Sunday, February 20, 2011

The Touch of Relationship

No matter the genre, no matter the theme, all writing explores relationships. Human interactions are not only with other people, but with other creatures, and even on occasion, an environment. Exposing these complex connections can create such gripping tales a reader loses a night's sleep. The power of relationships touches all of us.

Even simple relationships are complicated. If not, conflicts would never arise. But they do. Born with an instinctual drive for survival, and unavoidable mental responses like jealousy, individuals often twist regard to loathing, obsess over love, and lose sanity in the process. These reactions provide wonderful plots filled with calculated, horrific, situations. In reality, some situations take such strange turns they defy fiction’s capabilities.

In examining any relationship, an author often discovers danger, for human interactions embroil all that is good and bad in the collective psyche. Seen from the inside even outwardly perfect relationships often contain secrets, deceit, and drama.

It is a wonder that any relationship survives. However, each ever-so-imperfect human also contains the capacity for awe-inspiring love, forgiveness, and sacrifice. These raw, contradictory emotions and reactions to relationships encompass life and power the stuff of stories.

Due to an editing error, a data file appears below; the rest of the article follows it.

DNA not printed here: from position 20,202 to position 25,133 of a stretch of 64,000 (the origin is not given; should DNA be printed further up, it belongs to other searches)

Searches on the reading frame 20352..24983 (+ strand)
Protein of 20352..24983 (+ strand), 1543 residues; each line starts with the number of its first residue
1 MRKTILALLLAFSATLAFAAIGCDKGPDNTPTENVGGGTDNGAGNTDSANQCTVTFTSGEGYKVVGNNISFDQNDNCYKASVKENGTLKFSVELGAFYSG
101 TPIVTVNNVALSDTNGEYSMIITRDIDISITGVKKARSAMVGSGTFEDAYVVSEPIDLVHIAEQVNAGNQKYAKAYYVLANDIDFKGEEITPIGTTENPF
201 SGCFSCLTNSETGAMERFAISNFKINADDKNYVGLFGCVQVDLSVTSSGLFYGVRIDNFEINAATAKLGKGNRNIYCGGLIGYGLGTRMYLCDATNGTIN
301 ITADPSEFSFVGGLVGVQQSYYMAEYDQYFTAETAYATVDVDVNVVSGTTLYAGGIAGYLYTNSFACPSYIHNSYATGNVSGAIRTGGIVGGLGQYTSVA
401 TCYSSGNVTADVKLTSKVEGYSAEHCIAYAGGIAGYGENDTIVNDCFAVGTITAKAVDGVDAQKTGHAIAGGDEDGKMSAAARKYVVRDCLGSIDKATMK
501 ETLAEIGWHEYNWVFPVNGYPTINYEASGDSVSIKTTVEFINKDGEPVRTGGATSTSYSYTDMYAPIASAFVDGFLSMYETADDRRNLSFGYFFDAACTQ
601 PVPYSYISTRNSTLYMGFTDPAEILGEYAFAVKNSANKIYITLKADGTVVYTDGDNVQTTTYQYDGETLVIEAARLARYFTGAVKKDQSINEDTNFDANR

It's Alive! Soil and SciFi

Whenever I work the soil (Master Gardener lesson one: gardens are made of soil, not dirt), I think about the science fiction series Dune which ends with the entire universe of the story existing within the soil of a rose garden.
In some ways this is an accurate image of soil— a different universe full of life. Soil is a living thing containing the minerals of the universe (Another scientific but scifi like connection: Carl Sagan wrote: "We are made of star-stuff"), water, air, the detritus of life (humus), and microbial life. And like any living thing, soil can be killed by poison, starvation, suffocation, or drowning. Soil is the skin of the living planet Earth, and like our skin, other life lives on it.
As a gardener, the first thing I learned was respect for the soil, and rightly so, as a great deal of the world’s life is supported by what lives in soil. Only plants can produce their own food, all the rest of us eat either plants or other animals to survive. I expect our society might be more peaceful if human bodies could manufacture their own food. Oops! Off-topic. (Besides, on reflection, I realize plants are often at war with each other—doesn't this sound like a scifi tile? War of the Plants.)

How much life is underground? It depends on the soil, its temperature, moisture, air content, mineral makeup, and condition. Within my soil I can see macro life such as worms and insects, even mammals, like moles living in the depths, but by far the the largest category of life is invisible to the naked eye— microflora like bacteria, mold, fungi, and algae, and the microfauna like protozoa and nematodes. If you’re lucky, your soil is full of life, or like me, you continually feed your soil with compost and mulch to make it healthy.